Another song on Kristofferson’s new album is called Ramblin’ Jack, a reference to longtime friend Jack Elliott, a performer who, like Kristofferson, defies easy classification and has endured through the decades. Born Elliott Charles Adnopoz in Brooklyn, Ramblin’ Jack defied his parents’ expectations that he become a doctor, and instead ran away to join the rodeo. Eliot eventually gained notoriety in the folk music scene of the 1950s, where he befriended Woody Guthrie, then the young Bob Dylan. In the 60s, Ramblin’ Jack was beloved in folk and country circles as the beatnik cowboy. That was before the 1970s outlaw country movement, which included Kristofferson, found common ground between good old boys and hippies.

Over the years, there have been some people who didn’t get Jack. They saw the story of the East Coast who made himself into a cowboy and maybe they got a little suspicious. What’s he really like? Why do you hold him in such esteem?

Listen, Ramblin’ Jack is totally, probably the most honest person that you would ever know.  He has totally become this person that is he is, and it’s Ramblin’ Jack, it isn’t Elliott Adnopoz. There’s not an ounce of phony things about him. And he’s very funny. And he’s not always aware of how funny he is. And he’ll play anywhere for anybody.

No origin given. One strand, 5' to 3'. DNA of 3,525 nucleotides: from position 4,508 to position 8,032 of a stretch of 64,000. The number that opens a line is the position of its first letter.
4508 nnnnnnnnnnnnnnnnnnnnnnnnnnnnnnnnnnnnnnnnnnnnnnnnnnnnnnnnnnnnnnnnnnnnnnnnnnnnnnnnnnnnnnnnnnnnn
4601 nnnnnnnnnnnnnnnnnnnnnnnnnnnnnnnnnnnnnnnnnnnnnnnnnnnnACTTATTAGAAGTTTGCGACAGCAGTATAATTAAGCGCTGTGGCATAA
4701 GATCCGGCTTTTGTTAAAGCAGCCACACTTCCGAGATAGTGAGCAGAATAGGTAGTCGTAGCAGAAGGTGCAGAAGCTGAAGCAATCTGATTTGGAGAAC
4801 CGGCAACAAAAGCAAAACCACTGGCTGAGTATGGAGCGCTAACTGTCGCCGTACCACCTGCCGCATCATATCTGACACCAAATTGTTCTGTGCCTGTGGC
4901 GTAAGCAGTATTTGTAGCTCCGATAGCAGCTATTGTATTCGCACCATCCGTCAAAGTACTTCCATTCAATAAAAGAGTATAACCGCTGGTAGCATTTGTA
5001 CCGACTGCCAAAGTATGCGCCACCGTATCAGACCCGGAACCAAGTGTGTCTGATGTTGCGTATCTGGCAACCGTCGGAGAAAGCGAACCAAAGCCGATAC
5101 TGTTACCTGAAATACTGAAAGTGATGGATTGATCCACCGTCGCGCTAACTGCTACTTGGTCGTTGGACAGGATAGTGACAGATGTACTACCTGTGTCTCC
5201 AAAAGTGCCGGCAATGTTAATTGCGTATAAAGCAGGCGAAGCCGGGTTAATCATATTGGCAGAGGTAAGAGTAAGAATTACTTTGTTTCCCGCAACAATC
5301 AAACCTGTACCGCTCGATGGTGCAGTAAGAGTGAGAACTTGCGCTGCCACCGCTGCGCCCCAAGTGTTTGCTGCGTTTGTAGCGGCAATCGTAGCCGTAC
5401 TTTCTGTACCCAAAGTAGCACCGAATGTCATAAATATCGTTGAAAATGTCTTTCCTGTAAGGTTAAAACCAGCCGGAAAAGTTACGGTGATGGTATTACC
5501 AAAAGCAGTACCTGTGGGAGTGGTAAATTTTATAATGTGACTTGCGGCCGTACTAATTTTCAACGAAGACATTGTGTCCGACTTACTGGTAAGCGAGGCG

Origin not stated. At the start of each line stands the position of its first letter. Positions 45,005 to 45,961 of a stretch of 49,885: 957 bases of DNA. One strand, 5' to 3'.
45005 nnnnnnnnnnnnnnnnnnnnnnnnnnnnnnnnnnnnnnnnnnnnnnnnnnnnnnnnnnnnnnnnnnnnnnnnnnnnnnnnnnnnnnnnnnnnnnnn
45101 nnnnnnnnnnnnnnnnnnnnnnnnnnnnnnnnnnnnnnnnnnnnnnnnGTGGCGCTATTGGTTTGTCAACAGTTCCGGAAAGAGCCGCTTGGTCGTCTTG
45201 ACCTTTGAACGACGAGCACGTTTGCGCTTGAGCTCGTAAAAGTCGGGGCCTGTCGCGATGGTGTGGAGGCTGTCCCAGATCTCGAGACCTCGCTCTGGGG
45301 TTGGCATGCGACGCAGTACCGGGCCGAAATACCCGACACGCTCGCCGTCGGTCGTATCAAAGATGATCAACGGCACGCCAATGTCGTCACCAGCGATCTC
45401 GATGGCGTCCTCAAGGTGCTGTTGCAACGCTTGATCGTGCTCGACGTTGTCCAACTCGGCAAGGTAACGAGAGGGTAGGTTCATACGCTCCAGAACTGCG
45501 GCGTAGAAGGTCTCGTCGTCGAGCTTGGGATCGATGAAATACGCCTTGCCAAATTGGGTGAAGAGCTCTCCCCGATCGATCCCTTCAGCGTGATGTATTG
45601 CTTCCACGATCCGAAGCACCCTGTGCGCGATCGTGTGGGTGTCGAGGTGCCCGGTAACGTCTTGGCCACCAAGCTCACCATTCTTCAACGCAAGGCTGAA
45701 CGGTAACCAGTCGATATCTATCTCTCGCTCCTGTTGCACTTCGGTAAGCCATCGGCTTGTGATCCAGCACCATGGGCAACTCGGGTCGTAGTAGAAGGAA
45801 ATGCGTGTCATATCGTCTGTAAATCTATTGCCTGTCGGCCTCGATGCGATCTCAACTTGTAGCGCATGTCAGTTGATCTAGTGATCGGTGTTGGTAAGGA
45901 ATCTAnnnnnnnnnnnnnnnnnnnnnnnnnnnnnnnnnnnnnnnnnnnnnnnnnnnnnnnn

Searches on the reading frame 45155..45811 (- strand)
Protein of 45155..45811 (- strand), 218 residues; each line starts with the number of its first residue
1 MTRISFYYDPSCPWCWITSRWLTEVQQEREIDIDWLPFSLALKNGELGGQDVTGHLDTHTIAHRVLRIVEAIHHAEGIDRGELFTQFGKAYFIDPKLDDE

So he’s the real deal.

He’s the real thing. I mean, otherwise, Bobby Dylan wouldn’t have tolerated him. He had great respect for Jack.

Kristofferson’s story is also one of rebelling against parental expectations. As a young man, Kristofferson was a Rhodes scholar, a college football and rugby player, a golden gloves boxer and eventually an Army Ranger and helicopter pilot. But Kristofferson refused an assignment to teach literature at West Point and instead moved to Nashville to become a songwriter. He got a job sweeping floors at Columbia Studios, where he began to make a few tentative connections. He later put his piloting skills to use by flying helicopters for an oil company in the Gulf of Mexico, splitting his time between the Gulf and Nashville. Kristofferson recorded his songs as well. His composition “Sunday Morning Coming Down” had been recorded by Ray Stevens, but when Johnny Cash scored a hit with the tune, Kristofferson was soon able to quit his odd jobs and become a full-time singer-songwriter.

The songs in his catalog read like a list of all-time country classics. “Help Me Make It Through the Night,” “For the Good Times,” “Why Me,” “Loving Her Was Easier Than Anything I’ll Ever Do Again,” and a favorite at Willie Nelson shows,” The Pilgrim.”

The stars of what people called the outlaw country music movement in the 1970s hit a few bumps in the 80s, but Kristofferson enjoyed a special time when, during that decade, he, Willie, Cash and Waylon Jennings formed a group called the Highwaymen.